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by Dick Hobbs
T he taste was that
of the little crumb
which my aunt Léonie
used to give me, dipping
it first in her own cup of real or lime-
Like most of us, the only Proust I have
read is his section in the dictionary
of quotations to look up the famous
line about baked goods triggering
memories. Marcel is right, incidentally:
at one time I had a regular Wednesday
evening routine of the supermarket
shop, pick up a takeaway at Pizza
Hut and watch The Bill. For years
afterwards I only had to hear the
theme tune to smell melted cheese.
Given that food is all about taste
and aroma, how can we explain the
huge popularity of cookery shows on
television? And more important, how
do we explain the concept of cookery
competitions on television? How can
we, the audience, feel a part of the
process if we cannot experience the
factors which mark good from bad. It
is like watching athletics with the finish
line rubbed out.
Inevitably producers have to resort
to gimmicks. One programme has a
former greengrocer who shouts at the
contestants “cooking doesn’t get any
tougher than this”. I think it probably
does. Which brings us, inevitably, to The
Great British Bake Off, a programme
which is the very epitome of niceness.
It is hosted by the two nicest people in
the world who were once comedians.
One of the judges is an official national
treasure, and if the other is a bit up
himself, he does it in a very nice way.
It is filmed in a tent, in an orchard,
in Somerset, on the three scorching
sunny days we have each summer.
And most of all it is about cake. Cake!
Is there a nicer concept than cake?
One of the high spots of a wedding
is when they cut the cake. From the
98 | TV-BAY MAGAZINE: ISSUE 83 NOVEMBER 2013
age of three we are conditioned that
birthday equals cake.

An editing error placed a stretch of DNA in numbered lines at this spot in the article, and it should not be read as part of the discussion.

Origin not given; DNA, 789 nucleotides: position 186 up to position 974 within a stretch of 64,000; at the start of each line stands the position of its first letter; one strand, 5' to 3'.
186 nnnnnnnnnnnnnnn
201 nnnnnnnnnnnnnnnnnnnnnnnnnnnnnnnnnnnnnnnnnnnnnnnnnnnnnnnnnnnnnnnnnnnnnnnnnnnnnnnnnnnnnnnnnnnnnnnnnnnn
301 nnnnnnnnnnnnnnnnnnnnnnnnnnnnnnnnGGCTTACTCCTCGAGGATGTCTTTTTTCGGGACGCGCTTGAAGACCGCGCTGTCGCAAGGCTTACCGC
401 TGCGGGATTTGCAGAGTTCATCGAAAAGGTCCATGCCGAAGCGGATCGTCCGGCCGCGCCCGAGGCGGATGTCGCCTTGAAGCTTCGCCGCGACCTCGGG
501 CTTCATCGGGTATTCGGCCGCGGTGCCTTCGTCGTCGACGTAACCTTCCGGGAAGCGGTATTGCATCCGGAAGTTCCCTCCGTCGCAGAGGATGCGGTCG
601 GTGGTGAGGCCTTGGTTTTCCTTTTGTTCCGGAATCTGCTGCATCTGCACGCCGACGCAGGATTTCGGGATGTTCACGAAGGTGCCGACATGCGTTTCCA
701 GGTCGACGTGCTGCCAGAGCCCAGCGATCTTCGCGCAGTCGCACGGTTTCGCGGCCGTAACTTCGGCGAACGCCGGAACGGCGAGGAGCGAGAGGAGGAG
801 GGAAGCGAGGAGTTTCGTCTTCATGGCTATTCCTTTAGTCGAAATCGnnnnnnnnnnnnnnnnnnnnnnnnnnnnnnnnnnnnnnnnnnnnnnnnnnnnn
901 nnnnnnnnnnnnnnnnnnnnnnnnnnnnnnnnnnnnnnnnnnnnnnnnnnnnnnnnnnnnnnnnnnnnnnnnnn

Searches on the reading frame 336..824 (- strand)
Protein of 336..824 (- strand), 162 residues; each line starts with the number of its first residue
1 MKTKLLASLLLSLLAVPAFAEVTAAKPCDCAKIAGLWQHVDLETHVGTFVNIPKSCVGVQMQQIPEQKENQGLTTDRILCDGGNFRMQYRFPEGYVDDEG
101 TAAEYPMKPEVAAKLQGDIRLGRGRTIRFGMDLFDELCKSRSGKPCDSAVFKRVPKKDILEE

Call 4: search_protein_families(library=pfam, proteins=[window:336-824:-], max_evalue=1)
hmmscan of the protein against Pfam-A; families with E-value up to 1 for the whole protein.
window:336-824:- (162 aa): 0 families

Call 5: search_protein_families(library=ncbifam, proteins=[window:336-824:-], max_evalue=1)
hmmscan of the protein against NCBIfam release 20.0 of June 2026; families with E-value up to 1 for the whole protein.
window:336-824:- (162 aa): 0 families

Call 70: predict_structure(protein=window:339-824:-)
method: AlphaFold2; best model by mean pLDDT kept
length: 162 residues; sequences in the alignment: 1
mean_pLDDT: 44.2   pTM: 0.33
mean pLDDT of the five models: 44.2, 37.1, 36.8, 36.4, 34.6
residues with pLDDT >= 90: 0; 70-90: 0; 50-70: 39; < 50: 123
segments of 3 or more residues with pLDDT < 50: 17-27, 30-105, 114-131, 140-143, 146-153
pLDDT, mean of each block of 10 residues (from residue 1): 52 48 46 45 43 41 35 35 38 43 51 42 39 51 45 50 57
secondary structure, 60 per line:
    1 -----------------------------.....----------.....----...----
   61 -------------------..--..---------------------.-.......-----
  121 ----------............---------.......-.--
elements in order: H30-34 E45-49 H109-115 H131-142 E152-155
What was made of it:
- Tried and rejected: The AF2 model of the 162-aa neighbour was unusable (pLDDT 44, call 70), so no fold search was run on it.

they are cooking, so we have to put
our trust in the judges who can.
So how, then, do we explain one of
the finalists in this year’s GBBO taking
to the pages of a national newspaper,
writing an article headed Why did our
show attract so much vitriol?
Raymond Blanc, who is a proper chef,
waded into the Twitter war, tweeting
“Not much skills, female tears”. Yes,
if you are a Michelin-starred chef,
you might look down at some of the
techniques on show, although you
look a chump if you do. But “female
tears”? Are they somehow less
valuable than other sorts of tears?
“I am surprised at just how much
nastiness was generated from the
show,” she wrote. “An extraordinary
amount of bitterness and bile has
spewed forth every week from
angry commentators, both on social
media and in the press. How did a
programme about cake become so
divisive?” There was an astounding amount of
casual cruelty. To the review of the
final on the website of Britain’s leading
conservative paper, an early comment
was to the effect that he hoped the
winner would spend some of the
money on getting her teeth fixed.
At least, I assume he was a man:
the comment was of course under
whatever is the electronic equivalent of
a nom de plume.
A columnist in Britain’s leading
conservative tabloid paper earned her
fee (which I am sure is considerably
more than TV Bay can afford to pay
me for this page) with a piece under
the headline “You let the wrong
woman win Bake Off”. That is not
only nasty, but it is hard to understand
where it comes from. Remember that
we cannot taste, touch or smell what
(An aside here, but recently I heard
on Woman’s Hour on Radio 4 a
discussion about “the male penis on
television”. I am still waiting for the
sequel about other sorts of penises).
The BBC admits it runs psychological
checks on potential contestants for
GBBO. “It is our responsibility to
ensure they are going to be all right,” a
spokesman said. “We are not going to
put someone in front of the cameras if
they are not going to be able to cope
with it.” Which suggests the concern
is more for the production budget than
the contestant’s well-being.
Social media is here to stay, and for
services like Twitter, which largely
depend upon anonymity, it is a charter
for people to be nasty, to say things
they would not in person. I guess we
have to live with it, even if personally
I do not like it. I wrote last month
about big data projects using social
media to canvas audience reactions to
programmes: clearly it has to be done
with a great deal of care.
For, as finalist Ruby Tandoh said in her
newspaper article, “if a show as gentle
as Bake Off can stir up such a sludge
of lazy misogyny in the murky waters
of the internet, I hate to imagine the
full scale of the problem. But it’s not
something I’m willing to tolerate. Sod
the haters. I’m going to have my
cupcake and eat it, too.”